By deceiving Americans he left millions in denial about the spread of a deadly virus, and they behaved accordingly. By scorning mask-wearing, he helped create a ridiculous mask culture war that renders it politically incorrect in parts of the right to engage in one of the easiest and most basic practices to protect the health of your neighbors and colleagues.
One is flatly denying the “incomparable worth of the human person” when they fail to follow basic, common-sense masking guidelines. One is instead indulging in a form of petty selfishness that has cost an untold number of lives.
The pandemic would be challenging under any circumstances, but the United States has so far recorded one of the worst responses of any advanced democracy in the world. A terrible total of over 210,000 Americans have died, and hundreds more die every day. Excess death data indicates the true toll is likely much higher.
By any measure, the Coronavirus pandemic has been a public health catastrophe. Yet the president and his team still downplay its severity. They still mock Joe Biden’s mask-wearing.
Nothing about this is pro-life. Nothing.
Yet there are Americans who will go to the polls convinced that Trump is the only pro-life candidate – exclusively based on his professed opposition to abortion. But how committed is Donald Trump to restricting abortion, really? If you look at his record across his time in office it is revealing. For instance, Planned Parenthood received a record amount of taxpayer funds in 2019, and this year received $80 million in federal coronavirus relief funds. Or take the fact that the two Supreme Court justices he nominated and confirmed (so far) did vote to uphold a mild Louisiana abortion restriction, but they notably did not join Justice Thomas’s dissenting opinion that clearly condemned Roe.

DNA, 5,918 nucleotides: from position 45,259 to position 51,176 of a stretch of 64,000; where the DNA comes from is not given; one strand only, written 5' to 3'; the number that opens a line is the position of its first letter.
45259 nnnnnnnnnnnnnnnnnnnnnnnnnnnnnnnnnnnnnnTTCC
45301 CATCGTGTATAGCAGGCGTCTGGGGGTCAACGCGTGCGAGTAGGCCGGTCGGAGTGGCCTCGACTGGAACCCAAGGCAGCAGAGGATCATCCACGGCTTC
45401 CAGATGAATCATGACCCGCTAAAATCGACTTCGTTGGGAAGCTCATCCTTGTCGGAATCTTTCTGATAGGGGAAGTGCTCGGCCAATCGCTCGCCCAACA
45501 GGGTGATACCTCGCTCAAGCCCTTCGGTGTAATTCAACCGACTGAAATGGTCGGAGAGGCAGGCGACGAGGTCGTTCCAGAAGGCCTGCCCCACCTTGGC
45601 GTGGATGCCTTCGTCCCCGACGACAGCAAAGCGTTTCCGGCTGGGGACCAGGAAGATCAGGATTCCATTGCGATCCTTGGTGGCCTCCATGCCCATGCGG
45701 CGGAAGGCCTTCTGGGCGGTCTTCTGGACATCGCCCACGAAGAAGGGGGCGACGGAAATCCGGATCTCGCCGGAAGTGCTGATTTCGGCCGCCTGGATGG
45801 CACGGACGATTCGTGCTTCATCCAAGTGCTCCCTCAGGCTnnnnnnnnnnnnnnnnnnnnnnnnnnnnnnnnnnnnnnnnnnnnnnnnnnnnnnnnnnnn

We know what it looks like when Trump is committed to a cause. Witness his deployment of the military to the border and his defiant diversion of military funds to begin construction of his border wall. Has he showed the same commitment to, say, ending taxpayer support for the nation’s largest abortion provider?
The bottom line is that Trump will end his first term with the nation’s abortion laws largely intact and without engaging in a single serious effort to defund Planned Parenthood. He will also end his first term with a legacy of deception, failure, and callous disregard for the lives and health of even his friends and colleagues in the face of an infectious disease that has killed more than 200,000 of his fellow citizens.
Look at Donald Trump’s complete record. Examine all his rhetoric. Is his presidency characterized by words and deeds that affirm the “incomparable worth of the human person”? Has he treated “life on earth” as a “sacred reality” entrusted to him? The answer is clearly no. His selfish and reckless actions have cost lives. They’re still costing lives. By no fair measure is Donald Trump truly “pro-life.”